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Developing Ourselves and Our Communities Takes Time


It was a graduation for a community class that had been running once a week for the last few months. The instructor looked around the room and lauded how the new graduates might go on to plant seeds of knowledge wider than he might ever see. While the class had been split between a Zoom and in-person group, it was nice, he said, to see younger members for a change, not just retirees.

Many of the older members nodded. I sat as a guest of one of the younger graduates, most in their 30s. They likely knew why they were able to be part of this class: They finally had time.

The pandemic did many things, including giving us a chance to investigate new experiences. Many organizations branched out to their members via Zoom. People like me took it upon themselves to infiltrate interest groups in other parts of the state that tend to forget that the other half of the state exists. Other people sought both life and professional development through those organizations and found time to investigate others in their community. It was a tumultuous time, but the pandemic gave us an opportunity to use time in ways we may otherwise never have been able to.

Years ago, when a professional development group debated moving their meetings to a leisurely lunch-hour meeting, my pushback came as a surprise. I told them that if we did that, many of us young members with salaries and hour-long lunches — both already a luxury — would only have a half-hour to be at the meeting, given travel time.

One older retiree looked at me incredulously. "Wouldn't your boss allow flexibility for this? You'd be learning things and networking," she said. "My bosses always encouraged us to get out and meet others, maybe pick up new skills."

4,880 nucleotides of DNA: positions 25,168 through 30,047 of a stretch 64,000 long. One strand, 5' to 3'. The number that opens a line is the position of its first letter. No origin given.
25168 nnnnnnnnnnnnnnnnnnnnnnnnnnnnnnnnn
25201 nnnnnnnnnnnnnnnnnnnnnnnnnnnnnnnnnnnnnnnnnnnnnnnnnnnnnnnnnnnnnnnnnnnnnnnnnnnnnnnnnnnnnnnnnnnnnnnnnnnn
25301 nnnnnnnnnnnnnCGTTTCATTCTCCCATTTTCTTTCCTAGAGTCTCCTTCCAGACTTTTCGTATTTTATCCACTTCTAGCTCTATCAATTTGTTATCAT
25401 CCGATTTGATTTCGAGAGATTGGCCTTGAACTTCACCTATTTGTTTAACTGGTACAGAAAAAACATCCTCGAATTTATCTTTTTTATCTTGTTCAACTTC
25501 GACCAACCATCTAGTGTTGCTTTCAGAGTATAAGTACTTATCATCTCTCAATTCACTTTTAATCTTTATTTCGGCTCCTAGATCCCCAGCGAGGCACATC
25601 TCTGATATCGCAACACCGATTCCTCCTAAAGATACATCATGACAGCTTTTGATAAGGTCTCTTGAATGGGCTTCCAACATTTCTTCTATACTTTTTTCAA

I explained that my boss was more interested in my being back behind a desk at a specific time, even if my job didn't face the public. She couldn't understand, and at the time, neither could I.

Over the years, my jobs did benefit from me choosing specific professional development that grew my abilities as a whole person and not just in the format of their choosing. For example, when I started to freelance on the side of my full-time job and interviewed many different types of people, I returned to work and could ask better questions of clients. I also slowly overcame that strange millennial distaste for phones.

Don't get me wrong: I still prefer an email or text to a phone call. And there is a special hell for those who call you to read your email back to you.

Even with the more flexible bosses, if the professional development didn't align precisely with your job duties — not just broadening another skillset or giving in to general curiosity — then their latitude with your interests waned considerably. It seemed that many bosses didn't see you beyond the role you filled for them. They didn't see you as a part of a community they lived in as well. But those are the same people who look around and complain that the youth isn't as engaged with the community as they used to be.

Many young women and men would be more involved if they had time — and if community engagement was promoted as a cultural tenet as much as the cult of productivity. When us younger generations work to develop ourselves, bootstrapping it up as it were, we've had to tuck that time into pockets of low priority. It also starts to look like burnout because there are only so many hours in a day.

The pandemic gave us a little otherworldly time to look at what growth in ourselves and our communities could look like. When our bosses don't allow for that, or promote that, not only do they lose out on better and committed employees, but our communities also lose out on invested and engaged residents.

Cassie McClure is a writer, millennial, and unapologetic fan of the Oxford comma. She can be contacted at cassie@mcclurepublications.com.